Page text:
Вже Українка?

“Did Vika tell you to come to my shop with her now?” asks Natalia.

“No, but I will come.” I answer.

Tea and chocolates with Natalia, Vika, & N’s mom in the fabric shop.

“Now let’s go on an excursion to the Черемшина museum where my husband works. We can have a photo session!”

“Okay.” (Why refuse? I have no immediate plans. I wonder what this photo session will entail…Ukrainians love a good “foto sesia” (Фотосесія).)

At the museum I am introduced to Petro, Natalia’s husband, and his mother, who shows us around the museum. Marko Cheremshyna (1874-1927) was a famous lawyer — he rubbed elbows with the likes of Vasyl Stefanyk, Ivan Franko, and others — who came to reside in Sniatyn (hence the museum dedicated to him).

“Who will put these on? Tammela?”

“Okaaay…” begrudgingly, but with a smile.

First, the long nightgown-like under-dress. Then the cloth wrapped around my waist folded up in front and secured with a woven belt. Next the fur-lined leather vest (to be changed later for the full coat version, and then for a light vest in a Sniatyn-specific pattern). On my feet go the clunky wooden shoes — how could they walk in these? The clothes are heavy, too.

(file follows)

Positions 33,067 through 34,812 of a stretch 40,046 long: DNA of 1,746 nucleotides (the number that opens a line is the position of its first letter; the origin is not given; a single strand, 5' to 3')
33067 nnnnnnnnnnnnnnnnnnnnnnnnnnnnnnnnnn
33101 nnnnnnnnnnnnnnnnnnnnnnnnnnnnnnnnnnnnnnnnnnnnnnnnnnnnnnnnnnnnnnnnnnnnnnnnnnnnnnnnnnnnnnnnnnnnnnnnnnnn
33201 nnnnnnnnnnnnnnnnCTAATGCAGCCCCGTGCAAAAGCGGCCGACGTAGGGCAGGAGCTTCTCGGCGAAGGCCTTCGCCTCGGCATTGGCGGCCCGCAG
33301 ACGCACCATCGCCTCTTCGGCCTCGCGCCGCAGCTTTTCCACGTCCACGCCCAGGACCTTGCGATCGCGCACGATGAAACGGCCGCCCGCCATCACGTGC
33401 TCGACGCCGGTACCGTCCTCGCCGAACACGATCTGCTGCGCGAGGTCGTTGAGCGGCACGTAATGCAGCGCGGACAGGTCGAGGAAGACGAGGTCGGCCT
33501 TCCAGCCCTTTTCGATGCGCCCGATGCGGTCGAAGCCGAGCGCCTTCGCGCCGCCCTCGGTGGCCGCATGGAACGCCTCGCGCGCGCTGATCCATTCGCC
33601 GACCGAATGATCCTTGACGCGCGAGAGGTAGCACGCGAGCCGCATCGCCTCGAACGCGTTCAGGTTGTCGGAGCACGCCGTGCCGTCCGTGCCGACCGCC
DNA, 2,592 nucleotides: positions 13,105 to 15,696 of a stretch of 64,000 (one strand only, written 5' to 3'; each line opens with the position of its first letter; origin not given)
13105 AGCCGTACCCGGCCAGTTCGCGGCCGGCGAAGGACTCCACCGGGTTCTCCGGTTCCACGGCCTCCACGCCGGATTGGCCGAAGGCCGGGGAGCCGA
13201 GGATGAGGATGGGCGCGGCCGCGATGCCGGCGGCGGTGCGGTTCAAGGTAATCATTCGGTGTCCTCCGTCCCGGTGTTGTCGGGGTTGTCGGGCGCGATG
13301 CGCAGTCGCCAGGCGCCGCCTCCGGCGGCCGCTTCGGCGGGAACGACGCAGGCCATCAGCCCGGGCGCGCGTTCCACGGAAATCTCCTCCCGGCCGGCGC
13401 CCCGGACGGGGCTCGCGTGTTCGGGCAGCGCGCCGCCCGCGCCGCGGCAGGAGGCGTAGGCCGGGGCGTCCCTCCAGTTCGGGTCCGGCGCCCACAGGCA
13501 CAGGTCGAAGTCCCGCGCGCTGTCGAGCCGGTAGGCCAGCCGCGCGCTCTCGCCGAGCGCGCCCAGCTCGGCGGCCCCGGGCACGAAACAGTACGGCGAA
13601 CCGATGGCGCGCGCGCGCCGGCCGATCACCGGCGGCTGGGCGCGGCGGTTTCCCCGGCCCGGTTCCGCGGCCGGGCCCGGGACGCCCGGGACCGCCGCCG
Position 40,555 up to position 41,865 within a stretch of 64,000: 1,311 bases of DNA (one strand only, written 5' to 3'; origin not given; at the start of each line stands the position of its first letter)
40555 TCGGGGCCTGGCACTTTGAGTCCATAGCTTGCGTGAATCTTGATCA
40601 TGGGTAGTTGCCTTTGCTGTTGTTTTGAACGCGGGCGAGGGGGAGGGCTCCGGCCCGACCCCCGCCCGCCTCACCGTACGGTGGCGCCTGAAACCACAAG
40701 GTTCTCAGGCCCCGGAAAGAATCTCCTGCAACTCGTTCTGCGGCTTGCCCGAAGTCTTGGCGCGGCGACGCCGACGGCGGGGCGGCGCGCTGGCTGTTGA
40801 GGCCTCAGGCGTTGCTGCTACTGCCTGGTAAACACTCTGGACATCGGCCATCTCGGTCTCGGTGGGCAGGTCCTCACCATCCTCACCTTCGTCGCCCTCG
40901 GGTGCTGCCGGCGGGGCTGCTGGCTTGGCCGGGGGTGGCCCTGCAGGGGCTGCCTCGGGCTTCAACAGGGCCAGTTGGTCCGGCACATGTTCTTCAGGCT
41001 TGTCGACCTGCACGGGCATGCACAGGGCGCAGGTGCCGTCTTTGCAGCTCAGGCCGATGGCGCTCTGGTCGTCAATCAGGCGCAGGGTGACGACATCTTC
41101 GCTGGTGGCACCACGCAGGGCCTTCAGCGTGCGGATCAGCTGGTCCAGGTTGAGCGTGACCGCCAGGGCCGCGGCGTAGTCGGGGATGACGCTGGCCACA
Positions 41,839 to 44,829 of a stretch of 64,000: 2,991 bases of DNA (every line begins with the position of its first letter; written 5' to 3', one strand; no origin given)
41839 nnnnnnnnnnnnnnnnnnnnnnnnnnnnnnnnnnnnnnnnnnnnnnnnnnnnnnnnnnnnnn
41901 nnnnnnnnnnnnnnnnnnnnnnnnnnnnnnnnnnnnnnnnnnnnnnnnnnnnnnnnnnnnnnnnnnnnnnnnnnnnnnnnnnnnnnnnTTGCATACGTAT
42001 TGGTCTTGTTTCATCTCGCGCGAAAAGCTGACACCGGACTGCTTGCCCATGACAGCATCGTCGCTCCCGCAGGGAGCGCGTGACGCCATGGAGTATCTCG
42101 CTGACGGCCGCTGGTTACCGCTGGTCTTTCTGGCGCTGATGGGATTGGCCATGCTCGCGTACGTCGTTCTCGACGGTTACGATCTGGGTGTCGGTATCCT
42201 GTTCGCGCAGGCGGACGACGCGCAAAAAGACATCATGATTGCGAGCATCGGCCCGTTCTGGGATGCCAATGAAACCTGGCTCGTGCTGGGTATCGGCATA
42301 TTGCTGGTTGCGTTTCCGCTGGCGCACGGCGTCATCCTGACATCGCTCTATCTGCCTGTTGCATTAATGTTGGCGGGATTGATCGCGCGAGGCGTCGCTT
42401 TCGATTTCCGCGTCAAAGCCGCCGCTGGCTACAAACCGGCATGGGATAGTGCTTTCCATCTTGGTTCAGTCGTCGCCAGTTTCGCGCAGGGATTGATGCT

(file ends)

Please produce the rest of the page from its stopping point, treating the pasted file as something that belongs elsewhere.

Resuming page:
Natalia tells me where to stand/sit as she snaps photos and laughs happily.

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6 thoughts on “Вже Українка?

  1. Kira

    I love how so many different cultures have the wooden shoes! I feel like most people in the US now just associate them with the Dutch, when in fact many Europeans wore them. (Well, except the English. They thought the shoes looked too French.) If one is wearing thick enough socks, walking in them isn’t too bad.

    Hard to believe it’s been nearly a year! Sounds like things are going really well. Best of luck with the semester! Oberlin starts tomorrow, which has the town in a flurry of activity.

  2. Tammela

    You’re right, Kira — Ukrainians (and other cultures) would’ve worn thick knitted socks with their wooden shoes.

    I can’t believe it’s been nearly a year, and this is my second fall since graduating from Oberlin — lucky you to still live there and experience the excitement along with everyone else. 🙂

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